Do Black Lives Matter to the Chicago Police?

Do Black Lives Matter to the Chicago Police?

No regard for the sanctity of people of color’s lives.

Published April 14th

Historically the Chicago police force, the third largest in the country, has alienated Blacks and Hispanics for decades through excessive force and has created a code of silence among police to not report misconduct of other officers. 

Following the death of Pierre Loury, a young Black teen, a report showed how the Chicago Police Department has a “sad history” of targeting Blacks and Hispanics.

Chicago Mayor Rahm Emanuel established a task force late last year to work towards reform of the city’s police department after residents complained about the number of police shootings, which often begin with routine encounters that unnecessarily turn deadly.

The task force released a report  Wednesday showing the Chicago PD has “no regard for the sanctity of life when it comes to people of color.”

The report cited data showing how despite Blacks accounting for 33 percent of the city’s population, 74 percent of hundreds of people shot by officers in recent years were African-American.

Loury, 16, was fatally shot Monday night while reportedly jumping a fence after fleeing from a vehicle police pulled over due to it matching the description of a car involved in a shooting earlier that day.

They shot him in the air,” one witness reported. “His pants leg got caught on the fence and he hit the ground. If he hadn’t gotten shot, he would have cleared the fence.”

The fatal shooting of Loury marked the fifth police-involved shooting so far this year and the third fatal one.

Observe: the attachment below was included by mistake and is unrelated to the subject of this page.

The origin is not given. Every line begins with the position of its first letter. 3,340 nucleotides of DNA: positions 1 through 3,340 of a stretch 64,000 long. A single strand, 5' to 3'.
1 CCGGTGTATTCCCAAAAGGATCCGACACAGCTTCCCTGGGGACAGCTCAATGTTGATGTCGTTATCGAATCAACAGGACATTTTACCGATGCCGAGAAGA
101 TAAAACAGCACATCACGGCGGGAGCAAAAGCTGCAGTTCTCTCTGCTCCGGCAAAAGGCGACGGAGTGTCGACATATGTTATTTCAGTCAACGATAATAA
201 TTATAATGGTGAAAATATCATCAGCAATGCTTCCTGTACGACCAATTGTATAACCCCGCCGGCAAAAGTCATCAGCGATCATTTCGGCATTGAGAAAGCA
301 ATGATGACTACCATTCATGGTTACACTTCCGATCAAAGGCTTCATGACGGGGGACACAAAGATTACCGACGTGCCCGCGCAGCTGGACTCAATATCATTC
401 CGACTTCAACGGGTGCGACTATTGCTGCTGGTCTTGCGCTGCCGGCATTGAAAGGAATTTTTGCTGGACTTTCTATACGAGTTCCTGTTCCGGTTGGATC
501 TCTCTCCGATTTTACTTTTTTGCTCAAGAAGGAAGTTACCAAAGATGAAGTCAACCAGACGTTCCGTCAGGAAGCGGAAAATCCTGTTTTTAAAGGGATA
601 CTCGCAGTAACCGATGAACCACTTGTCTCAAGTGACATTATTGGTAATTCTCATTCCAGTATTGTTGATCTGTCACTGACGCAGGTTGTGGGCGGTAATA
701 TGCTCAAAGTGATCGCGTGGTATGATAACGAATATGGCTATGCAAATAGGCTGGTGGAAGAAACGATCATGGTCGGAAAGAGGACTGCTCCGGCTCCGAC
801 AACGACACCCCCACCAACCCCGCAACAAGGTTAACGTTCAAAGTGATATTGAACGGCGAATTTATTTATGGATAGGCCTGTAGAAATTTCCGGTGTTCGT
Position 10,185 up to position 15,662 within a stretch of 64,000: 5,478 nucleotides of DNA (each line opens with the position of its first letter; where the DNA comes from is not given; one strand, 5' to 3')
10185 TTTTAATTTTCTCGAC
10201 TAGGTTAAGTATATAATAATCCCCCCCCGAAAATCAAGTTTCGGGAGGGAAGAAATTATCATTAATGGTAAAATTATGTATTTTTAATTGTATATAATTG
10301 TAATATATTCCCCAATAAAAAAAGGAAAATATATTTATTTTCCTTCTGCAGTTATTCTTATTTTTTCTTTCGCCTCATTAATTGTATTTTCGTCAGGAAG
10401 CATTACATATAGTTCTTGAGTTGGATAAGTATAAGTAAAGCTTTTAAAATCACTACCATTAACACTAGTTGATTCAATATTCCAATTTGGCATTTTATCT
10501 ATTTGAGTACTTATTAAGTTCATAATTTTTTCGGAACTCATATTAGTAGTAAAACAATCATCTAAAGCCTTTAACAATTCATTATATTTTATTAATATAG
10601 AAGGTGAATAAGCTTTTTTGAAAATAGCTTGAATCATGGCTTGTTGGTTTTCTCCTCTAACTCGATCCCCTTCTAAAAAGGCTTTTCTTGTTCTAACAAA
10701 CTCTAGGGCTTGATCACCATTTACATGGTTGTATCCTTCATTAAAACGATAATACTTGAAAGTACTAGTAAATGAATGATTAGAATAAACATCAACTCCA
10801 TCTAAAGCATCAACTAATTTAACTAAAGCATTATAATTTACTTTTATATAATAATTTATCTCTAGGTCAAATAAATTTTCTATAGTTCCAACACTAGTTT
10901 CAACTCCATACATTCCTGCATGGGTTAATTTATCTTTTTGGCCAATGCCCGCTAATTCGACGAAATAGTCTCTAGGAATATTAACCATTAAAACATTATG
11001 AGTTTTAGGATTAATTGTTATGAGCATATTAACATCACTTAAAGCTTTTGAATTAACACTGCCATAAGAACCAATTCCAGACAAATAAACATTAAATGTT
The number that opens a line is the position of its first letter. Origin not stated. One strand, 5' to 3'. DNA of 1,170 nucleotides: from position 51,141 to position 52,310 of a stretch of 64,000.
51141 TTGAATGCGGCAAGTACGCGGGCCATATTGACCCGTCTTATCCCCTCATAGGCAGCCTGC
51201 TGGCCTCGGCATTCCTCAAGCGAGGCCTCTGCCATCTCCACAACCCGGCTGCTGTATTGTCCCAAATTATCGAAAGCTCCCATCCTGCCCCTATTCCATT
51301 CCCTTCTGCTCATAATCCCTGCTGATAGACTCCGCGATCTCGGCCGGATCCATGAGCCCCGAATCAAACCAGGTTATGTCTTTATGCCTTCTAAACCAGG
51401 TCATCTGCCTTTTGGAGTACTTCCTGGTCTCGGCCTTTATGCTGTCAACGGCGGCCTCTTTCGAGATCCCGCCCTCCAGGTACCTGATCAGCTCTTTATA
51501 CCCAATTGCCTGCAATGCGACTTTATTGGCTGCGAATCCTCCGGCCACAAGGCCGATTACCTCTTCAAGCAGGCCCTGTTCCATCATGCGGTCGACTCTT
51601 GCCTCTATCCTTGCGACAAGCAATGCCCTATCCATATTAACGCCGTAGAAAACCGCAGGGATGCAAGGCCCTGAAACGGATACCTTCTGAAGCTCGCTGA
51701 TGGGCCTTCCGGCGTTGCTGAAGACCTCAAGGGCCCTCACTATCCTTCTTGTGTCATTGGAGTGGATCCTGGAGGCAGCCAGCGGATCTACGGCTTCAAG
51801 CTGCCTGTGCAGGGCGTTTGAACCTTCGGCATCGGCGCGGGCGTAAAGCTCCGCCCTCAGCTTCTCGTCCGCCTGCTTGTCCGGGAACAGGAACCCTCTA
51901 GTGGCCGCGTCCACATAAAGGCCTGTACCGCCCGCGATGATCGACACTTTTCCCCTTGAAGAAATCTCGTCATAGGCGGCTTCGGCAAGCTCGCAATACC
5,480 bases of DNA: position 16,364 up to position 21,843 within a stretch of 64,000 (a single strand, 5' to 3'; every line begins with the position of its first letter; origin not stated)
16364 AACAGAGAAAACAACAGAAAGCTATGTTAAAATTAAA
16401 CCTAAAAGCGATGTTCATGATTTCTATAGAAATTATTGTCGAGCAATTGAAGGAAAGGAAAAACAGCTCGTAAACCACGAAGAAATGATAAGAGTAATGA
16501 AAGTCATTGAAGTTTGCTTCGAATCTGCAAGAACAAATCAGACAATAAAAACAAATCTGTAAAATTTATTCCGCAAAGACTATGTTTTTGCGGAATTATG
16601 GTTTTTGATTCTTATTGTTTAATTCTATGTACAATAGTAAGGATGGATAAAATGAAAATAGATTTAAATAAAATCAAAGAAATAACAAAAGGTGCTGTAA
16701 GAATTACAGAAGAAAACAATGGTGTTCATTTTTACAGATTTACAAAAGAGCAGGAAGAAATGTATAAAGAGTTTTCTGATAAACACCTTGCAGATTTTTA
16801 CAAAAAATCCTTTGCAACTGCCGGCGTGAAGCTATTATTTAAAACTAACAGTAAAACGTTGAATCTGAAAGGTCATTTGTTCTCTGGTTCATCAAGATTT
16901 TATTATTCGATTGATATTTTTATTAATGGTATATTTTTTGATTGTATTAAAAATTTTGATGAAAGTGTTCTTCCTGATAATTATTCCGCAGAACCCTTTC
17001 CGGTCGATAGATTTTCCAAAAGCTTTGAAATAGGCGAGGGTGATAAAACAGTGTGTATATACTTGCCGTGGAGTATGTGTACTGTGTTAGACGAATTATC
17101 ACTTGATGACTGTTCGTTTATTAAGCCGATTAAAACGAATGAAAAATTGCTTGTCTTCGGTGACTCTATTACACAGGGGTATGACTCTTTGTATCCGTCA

The witness commenting on the shooting of Loury asked to remain anonymous out of fear of police retaliation.

The task force report also showed the department has a long history of not holding its officers accountable. Citizens Police Data Project showed that fewer than 2 percent of the 28,567 complaints filed against the department from March 2011 to September 2015 resulted in discipline. Most officers who do face discipline are suspended for a week or less.

The police officer who shot Loury after claiming the teen turned and pointed a gun at him, was placed on paid desk duty for at least 30 days. The police department has yet to release the name of the officer.

Deshawn Nelson, a friend of Loury’s, said, “Stop the violence, we’re too young.”

Chicago police fatally shot 70 people between 2010 and 2014, more than any other police department in a major U.S. city.

One of those deaths was 17-year-old Laquan McDonald, a young Black man shot 16 times in October 2014 as he was walking away from officer Jason Van Dyke.

Van Dyke was recently employed by the Fraternal Order of Police as a janitor because, they said, it was hard for him to find work elsewhere, putting him and his family in a “very difficult situation, financially.”

“We would do it for anybody that works as a Chicago police officer,” said Dean Angelo Sr., the president of the Fraternal Order of Police Chicago.

The report released Wednesday by the task force stated, “Reform is possible if there is a will and a commitment.” 

(Photos from left: Courtesy of the Laquan Mcdonald Family, Pierre Loury via Facebook)

Written by Zayda Rivera

COMMENTS

Latest in news